Cholesteryl-conjugated phosphorothioate oligodeoxynucleotides modulate CYP2B1 expression in vivo.
Desjardins J., Mata J., Brown T., Graham D., Zon G., Iversen P.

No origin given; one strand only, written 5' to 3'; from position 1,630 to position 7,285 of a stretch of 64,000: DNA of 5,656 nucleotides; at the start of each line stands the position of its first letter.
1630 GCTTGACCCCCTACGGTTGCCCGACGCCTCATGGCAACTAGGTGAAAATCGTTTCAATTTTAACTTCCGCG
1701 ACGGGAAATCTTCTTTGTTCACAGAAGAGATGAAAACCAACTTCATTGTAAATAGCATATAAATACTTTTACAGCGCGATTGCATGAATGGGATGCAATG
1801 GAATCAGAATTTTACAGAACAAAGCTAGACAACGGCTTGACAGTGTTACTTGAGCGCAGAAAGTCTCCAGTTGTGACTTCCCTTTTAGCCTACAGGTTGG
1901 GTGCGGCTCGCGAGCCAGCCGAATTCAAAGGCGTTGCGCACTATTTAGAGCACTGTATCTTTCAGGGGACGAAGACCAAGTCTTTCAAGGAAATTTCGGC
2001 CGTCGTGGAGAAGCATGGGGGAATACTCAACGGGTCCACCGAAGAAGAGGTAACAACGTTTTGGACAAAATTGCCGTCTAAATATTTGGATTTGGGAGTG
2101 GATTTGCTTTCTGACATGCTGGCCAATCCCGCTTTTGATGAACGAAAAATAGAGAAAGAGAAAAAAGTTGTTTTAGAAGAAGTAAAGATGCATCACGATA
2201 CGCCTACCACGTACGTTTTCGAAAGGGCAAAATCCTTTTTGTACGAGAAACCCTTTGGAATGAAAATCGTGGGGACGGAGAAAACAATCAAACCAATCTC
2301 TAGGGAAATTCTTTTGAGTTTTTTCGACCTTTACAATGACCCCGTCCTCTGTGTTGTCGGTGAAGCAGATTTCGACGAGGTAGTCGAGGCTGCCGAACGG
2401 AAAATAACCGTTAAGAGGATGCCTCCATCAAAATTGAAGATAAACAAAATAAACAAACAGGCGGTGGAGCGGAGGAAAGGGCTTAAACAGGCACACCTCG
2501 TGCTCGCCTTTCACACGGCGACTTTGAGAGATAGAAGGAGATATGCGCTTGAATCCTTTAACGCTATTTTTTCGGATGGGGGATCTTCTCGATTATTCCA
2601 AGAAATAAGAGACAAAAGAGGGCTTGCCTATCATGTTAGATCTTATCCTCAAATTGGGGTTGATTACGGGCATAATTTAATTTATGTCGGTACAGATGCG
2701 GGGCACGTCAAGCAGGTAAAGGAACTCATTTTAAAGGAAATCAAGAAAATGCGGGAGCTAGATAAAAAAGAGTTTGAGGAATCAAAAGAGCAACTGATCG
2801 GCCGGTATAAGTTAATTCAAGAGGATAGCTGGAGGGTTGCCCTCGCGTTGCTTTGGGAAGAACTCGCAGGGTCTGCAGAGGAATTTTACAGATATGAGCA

5' cholesteryl-conjugated phosphorothioate oligodeoxynucleotides with sequence complementary to the rat CYP2B1 mRNA were evaluated in adult male Sprague-Dawley rats for their pharmacokinetic properties, toxicity, and ability to modulate CYP2B1 expression in vivo. Following intraperitoneal administration of 35S-labelled oligodeoxynucleotides, volume of distribution for the phosphorothioate was 0.33 l/kg while the 5' cholesteryl-conjugate oligodeoxynucleotide was 0.12 l/kg. The elimination half-life was 23.2 and 55.4 hrs for cholesteryl-modified and unmodified oligodeoxynucleotides, respectively. Cholesteryl-conjugate oligodeoxynucleotide toxicity was detected at a dose of 1.0 mg/kg and consisted primarily of midzonal liver cell enlargement and increased total RNA. Hexobarbital sleep times, a measure of CYP2B1 enzyme activity in vivo, increased from 21.9 minutes in saline-treated animals to 29.5 minutes in cholesterol oligodeoxynucleotide-treated animals. A significant decrease in liver microsomal pentoxyresorufin O-dealkylase enzyme activity, a CYP2B1/2 specific assay, was observed but not a change in p-nitrophenol hydroxylase activity, a specific CYP2E1 assay. These data indicate that in vivo modulation of the CYP2B1 gene can be accomplished with synthetic phosphorothioate oligodeoxynucleotides in a sequence-specific manner. Further, cholesteryl conjugation to the 5' end of the oligodeoxynucleotide enhanced potency despite lesser bioavailability.